Download Download Presentation The Cartesian Coordinate System and Straight lines Equations of Lines Functions and Their Graphs The Algebra of

The Cartesian Coordinate System and Straight lines Equations of Lines Functions and Their Graphs The Algebra of

Download Presentation The Cartesian Coordinate System and Straight lines Equations of Lines Functions and Their Graphs The Algebra of

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1. 2 • The Cartesian Coordinate System and Straight lines • Equations of Lines • Functions and Their Graphs • The Algebra of Functions • Linear Functions • Quadratic Functions • Functions and Mathematical Models Functions and Their Graphs

2. 2.1 The Cartesian Coordinate System and Straight lines

3. The Cartesian Coordinate System • We can represent real numbers geometrically by points on a real number, or coordinate, line:

4. The Cartesian Coordinate System • The Cartesian coordinate system extends this concept to a plane (two dimensional space) by adding a vertical axis. 4 3 2 1 – 1 –2 –3 –4

5. The Cartesian Coordinate System • The horizontal line is called the x-axis, and the vertical line is called the y-axis. y 4 3 2 1 – 1 –2 –3 –4 x

6. The Cartesian Coordinate System • The point where these two lines intersect is called the origin. y 4 3 2 1 – 1 –2 –3 –4 Origin x

7. The Cartesian Coordinate System • In thex-axis, positive numbers are to the right and negative numbers are to the left of the origin. y 4 3 2 1 – 1 –2 –3 –4 Negative Direction Positive Direction x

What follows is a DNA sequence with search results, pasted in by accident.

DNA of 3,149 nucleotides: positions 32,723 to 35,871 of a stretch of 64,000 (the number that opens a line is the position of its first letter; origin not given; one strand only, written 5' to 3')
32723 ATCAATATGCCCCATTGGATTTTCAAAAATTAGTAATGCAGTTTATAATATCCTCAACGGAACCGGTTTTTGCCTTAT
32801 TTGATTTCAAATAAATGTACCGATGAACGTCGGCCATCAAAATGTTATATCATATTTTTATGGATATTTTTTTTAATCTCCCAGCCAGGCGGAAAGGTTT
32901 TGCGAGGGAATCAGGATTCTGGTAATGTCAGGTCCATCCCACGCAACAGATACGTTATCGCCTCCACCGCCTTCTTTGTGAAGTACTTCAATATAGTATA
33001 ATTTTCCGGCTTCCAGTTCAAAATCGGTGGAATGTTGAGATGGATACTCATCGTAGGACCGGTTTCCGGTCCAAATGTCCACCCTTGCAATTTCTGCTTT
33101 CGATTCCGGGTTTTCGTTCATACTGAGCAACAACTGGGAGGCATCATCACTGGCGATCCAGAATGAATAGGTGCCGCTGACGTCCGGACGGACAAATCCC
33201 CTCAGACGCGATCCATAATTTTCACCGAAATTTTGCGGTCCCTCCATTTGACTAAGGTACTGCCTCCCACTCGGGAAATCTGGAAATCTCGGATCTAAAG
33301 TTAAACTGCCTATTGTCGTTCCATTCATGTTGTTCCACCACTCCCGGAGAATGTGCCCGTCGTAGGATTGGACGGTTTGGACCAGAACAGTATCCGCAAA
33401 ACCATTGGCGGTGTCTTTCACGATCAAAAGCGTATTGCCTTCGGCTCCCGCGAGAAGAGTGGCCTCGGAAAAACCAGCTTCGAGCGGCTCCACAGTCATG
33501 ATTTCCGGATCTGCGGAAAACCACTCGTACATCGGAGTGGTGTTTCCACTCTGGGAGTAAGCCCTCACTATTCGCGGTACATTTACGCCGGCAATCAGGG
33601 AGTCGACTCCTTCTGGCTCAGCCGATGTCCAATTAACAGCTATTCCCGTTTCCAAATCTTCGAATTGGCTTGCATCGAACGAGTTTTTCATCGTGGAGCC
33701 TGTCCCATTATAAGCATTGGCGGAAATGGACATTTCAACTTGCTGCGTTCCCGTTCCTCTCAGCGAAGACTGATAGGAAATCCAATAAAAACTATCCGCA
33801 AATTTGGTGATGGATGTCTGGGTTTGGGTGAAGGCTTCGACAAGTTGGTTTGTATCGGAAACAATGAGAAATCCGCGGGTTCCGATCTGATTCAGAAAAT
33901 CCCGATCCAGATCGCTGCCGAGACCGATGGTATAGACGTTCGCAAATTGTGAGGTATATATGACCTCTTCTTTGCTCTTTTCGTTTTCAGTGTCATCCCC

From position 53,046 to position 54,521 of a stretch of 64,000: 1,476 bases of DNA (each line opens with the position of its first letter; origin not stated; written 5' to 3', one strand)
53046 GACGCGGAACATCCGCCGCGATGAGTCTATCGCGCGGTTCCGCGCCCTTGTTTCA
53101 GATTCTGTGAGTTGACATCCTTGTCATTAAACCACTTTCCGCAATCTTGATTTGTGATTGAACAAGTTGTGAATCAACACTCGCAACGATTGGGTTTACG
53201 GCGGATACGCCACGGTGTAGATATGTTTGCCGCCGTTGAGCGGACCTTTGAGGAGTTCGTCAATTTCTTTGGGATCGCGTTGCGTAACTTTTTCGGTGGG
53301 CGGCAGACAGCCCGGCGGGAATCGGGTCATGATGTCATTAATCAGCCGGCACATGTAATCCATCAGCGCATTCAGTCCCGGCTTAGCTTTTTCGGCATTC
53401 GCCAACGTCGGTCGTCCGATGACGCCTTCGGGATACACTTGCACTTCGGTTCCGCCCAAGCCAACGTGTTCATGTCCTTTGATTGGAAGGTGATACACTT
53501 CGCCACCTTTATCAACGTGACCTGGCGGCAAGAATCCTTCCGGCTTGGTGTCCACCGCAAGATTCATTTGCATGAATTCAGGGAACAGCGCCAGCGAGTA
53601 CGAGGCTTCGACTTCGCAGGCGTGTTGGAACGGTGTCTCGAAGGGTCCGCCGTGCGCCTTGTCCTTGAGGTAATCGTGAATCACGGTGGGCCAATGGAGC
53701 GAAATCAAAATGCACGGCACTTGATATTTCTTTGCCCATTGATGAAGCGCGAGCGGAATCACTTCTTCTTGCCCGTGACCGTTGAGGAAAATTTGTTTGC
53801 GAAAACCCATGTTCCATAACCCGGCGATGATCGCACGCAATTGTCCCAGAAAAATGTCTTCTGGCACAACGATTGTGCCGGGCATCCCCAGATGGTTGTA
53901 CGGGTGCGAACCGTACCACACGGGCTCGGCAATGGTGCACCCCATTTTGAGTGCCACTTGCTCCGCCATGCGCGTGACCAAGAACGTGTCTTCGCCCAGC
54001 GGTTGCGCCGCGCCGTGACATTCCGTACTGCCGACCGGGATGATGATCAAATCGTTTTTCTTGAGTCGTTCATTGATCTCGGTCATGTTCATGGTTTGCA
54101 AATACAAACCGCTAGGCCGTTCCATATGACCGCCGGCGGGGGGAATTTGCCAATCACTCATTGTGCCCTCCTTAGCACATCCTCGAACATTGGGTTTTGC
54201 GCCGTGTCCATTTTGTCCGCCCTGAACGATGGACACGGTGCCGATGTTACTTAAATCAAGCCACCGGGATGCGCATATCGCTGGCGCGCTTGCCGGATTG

8. The Cartesian Coordinate System • In they-axis, positive numbers are above and negativenumbers are below the origin. y 4 3 2 1 – 1 –2 –3 –4 Positive Direction x Negative Direction

9. The Cartesian Coordinate System • A point in the plane can now be represented uniquely in this coordinate system by an ordered pair of numbers(x, y). y (–2, 4) 4 3 2 1 – 1 –2 –3 –4 (4, 3) x (3, –1) (–1, –2)

10. The Cartesian Coordinate System • The axes divide the plane into four quadrants as shown below. y 4 3 2 1 – 1 –2 –3 –4 Quadrant II (–, +) Quadrant I (+, +) x Quadrant III (–, –) Quadrant IV (+, –)

11. Slope of a Vertical Line • Let L denote the unique straight line that passes through the two distinct points (x1, y1) and (x2, y2). • If x1=x2, then L is a vertical line, and the slope is undefined. y L (x1, y1) (x2, y2) x

12. Slope of a Nonvertical Line • If (x1, y1) and (x2, y2) are two distinct points on a nonvertical lineL, then the slopem of L is given by y L (x2, y2) y2 – y1 = y (x1, y1) x2 – x1 = x x

13. Slope of a Nonvertical Line • If m > 0, the line slants upwardfromleft to right. y L m = 1 y = 1 x = 1 x

14. Slope of a Nonvertical Line • If m > 0, the line slants upwardfromleft to right. y L m = 2 y = 2 x = 1 x

15. Slope of a Nonvertical Line • If m < 0, the line slants downwardfromleft to right. y m = –1 x = 1 y = –1 x L

16. Slope of a Nonvertical Line • If m < 0, the line slants downwardfromleft to right. y m = –2 x = 1 y = –2 x L

17. Examples • Sketch the straight line that passes through the point (2, 5) and has slope –4/3. Solution • Plot the point(2, 5). • A slope of –4/3 means that if xincreases by 3, ydecreases by 4. • Plot the resulting point(5, 1). • Draw a line through the two points. y 6 5 4 3 2 1 x = 3 (2, 5) y = –4 (5, 1) x 1 2 3 4 5 6 L

18. Examples • Find the slopem of the line that goes through the points(–1, 1) and (5, 3). Solution • Choose (x1, y1) to be (–1, 1) and (x2, y2) to be (5, 3). • With x1 =–1, y1 = 1, x2 =5, y2 =3, we find

19. Examples • Find the slopem of the line that goes through the points(–2, 5) and (3, 5). Solution • Choose (x1, y1) to be (–2, 5) and (x2, y2) to be (3, 5). • With x1 =–2, y1 = 5, x2 =3, y2 =5, we find